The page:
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Gopal Chandra Banerjee and ors. Vs. Mohammad Soleman Mullick - Court Judgment

LegalCrystal Citation
CourtKolkata
Decided On
Judge
Reported in43Ind.Cas.856
AppellantGopal Chandra Banerjee and ors.
RespondentMohammad Soleman Mullick
Excerpt:
bengal tenancy act (viii b.c. of 1885), section 50(2) - landlord and tenant--rent receipts showing payment of rentat uniform rate for over 20 years--presumption--burden of proof. - .....to the contrary. the question is: 'has the landlord shown something to the contrary?' the learned judge has not approached the case from that view. he says that the tenants do not show that they represent the persons who were formerly in possession of the land. the tenants' case was that the persons who were formerly in possession were their benamdars. the learned judge says' that be cannot accept that case. but the learned judge had got to see whether the landlord had shows that these persons who were formerly on the land were not the predecessors of the defendants, when once the defendants had alleged and produced in support of their allegation rent receipts covering a period of over twenty years, showing that they paid rent at a uniform rate for that period. the defendants,.....
Judgment:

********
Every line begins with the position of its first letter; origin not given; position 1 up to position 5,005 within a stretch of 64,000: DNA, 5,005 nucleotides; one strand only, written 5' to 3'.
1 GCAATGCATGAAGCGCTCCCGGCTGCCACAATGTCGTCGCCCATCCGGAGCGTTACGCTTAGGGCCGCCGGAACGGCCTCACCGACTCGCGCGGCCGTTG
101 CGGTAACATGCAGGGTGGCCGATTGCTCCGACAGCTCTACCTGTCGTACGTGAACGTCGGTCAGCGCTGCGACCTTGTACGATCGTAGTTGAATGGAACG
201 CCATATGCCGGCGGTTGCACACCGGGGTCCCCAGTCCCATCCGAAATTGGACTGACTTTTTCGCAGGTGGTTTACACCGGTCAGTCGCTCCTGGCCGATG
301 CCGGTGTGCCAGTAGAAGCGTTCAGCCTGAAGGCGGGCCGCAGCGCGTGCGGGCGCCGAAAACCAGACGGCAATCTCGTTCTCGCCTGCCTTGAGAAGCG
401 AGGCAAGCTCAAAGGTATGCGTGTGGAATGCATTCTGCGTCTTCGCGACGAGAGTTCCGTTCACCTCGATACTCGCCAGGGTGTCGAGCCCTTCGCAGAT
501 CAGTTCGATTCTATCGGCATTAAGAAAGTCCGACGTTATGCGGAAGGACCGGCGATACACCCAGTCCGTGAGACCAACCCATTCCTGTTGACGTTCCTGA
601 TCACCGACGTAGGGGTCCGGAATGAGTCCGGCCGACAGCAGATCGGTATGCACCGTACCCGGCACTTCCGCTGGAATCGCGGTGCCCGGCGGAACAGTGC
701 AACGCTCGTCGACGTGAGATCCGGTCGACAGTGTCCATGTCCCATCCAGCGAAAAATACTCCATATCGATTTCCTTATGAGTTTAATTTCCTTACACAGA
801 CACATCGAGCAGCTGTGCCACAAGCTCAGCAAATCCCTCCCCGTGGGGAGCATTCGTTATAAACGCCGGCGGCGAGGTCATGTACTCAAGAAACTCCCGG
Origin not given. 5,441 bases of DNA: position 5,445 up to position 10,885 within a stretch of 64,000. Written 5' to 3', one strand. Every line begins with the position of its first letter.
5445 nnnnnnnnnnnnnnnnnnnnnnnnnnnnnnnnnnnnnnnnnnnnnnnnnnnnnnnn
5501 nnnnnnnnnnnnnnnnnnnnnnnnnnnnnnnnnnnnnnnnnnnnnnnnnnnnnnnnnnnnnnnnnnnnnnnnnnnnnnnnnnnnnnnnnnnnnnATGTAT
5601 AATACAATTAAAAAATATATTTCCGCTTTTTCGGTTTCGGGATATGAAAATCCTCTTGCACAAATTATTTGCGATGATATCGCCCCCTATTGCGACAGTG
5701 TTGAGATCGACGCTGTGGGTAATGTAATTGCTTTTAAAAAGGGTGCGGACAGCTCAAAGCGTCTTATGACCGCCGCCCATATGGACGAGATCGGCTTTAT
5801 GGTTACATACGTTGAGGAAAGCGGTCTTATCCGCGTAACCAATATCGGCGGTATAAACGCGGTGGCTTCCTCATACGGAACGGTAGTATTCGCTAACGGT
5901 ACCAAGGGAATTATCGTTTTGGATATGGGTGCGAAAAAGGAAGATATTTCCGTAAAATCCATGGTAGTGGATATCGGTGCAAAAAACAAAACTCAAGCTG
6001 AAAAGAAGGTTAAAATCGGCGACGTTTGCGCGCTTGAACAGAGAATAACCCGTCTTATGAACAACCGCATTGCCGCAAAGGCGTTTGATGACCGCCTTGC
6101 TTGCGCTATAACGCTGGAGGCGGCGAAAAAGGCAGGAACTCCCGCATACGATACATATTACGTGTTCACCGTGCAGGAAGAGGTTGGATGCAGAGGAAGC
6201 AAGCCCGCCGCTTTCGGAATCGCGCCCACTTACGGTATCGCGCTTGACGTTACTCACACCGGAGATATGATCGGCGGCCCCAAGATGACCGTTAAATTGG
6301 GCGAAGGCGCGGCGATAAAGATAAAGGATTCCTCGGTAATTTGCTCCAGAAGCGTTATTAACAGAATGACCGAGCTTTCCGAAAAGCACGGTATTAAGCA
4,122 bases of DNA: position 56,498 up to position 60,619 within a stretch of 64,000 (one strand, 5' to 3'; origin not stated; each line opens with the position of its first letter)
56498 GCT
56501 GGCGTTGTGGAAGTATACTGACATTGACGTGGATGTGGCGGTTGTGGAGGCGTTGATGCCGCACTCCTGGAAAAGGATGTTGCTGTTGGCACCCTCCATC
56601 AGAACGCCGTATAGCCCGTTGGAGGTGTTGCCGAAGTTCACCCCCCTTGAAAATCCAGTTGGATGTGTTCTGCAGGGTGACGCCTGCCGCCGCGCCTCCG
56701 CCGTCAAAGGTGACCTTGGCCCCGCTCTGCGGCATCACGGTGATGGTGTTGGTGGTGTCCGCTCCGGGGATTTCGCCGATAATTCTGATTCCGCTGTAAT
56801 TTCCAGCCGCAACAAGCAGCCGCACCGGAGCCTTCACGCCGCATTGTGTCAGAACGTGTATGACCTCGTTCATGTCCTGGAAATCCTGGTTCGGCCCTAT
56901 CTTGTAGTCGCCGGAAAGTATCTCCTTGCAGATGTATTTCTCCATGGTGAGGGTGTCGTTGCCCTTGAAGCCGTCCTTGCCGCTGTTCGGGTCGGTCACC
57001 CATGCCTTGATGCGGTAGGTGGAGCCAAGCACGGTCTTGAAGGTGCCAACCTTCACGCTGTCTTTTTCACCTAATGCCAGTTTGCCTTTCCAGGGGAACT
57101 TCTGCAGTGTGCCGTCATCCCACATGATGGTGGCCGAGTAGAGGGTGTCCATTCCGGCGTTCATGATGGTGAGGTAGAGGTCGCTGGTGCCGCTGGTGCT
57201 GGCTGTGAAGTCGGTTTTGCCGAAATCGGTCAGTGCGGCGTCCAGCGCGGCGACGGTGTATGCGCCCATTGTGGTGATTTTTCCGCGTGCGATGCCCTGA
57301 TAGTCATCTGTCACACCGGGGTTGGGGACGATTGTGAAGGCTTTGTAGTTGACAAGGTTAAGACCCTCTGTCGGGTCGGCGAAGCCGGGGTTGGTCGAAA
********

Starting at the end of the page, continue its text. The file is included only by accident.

1. This is an appeal by the defendants, the tenants, from the decision of the learned Special Judge of Hooghly affirming the decision of the Assistant Settlement Officer. The suit was brought by the plaintiff for enhancement of rent. The tenants gave in evidence rent receipts which have been accepted by the Judge, proving that rent had been paid at a uniform rate for a period exceeding twenty years. So that the presumption was that the tenants held the land without being liable to have their rent increased, unless and until the landlord showed something to the contrary. The question is: 'Has the landlord shown something to the contrary?' The learned Judge has not approached the case from that view. He says that the tenants do not show that they represent the persons who were formerly in possession of the land. The tenants' case was that the persons who were formerly in possession were their benamdars. The learned Judge says' that be cannot accept that case. But the learned Judge had got to see whether the landlord had shows that these persons who were formerly on the land were not the predecessors of the defendants, when once the defendants had alleged and produced in support of their allegation rent receipts covering a period of over twenty years, showing that they paid rent at a uniform rate for that period. The defendants, having given that evidence, can rest on that evidence until the landlord displaces the presumption. The learned Judge has not decided the case from that view. The case must, therefore, go back to the lower Appellate Court to be re-heard by the learned Special Judge. Costs will abide the result of the re hearing by the Court of Appeal below.


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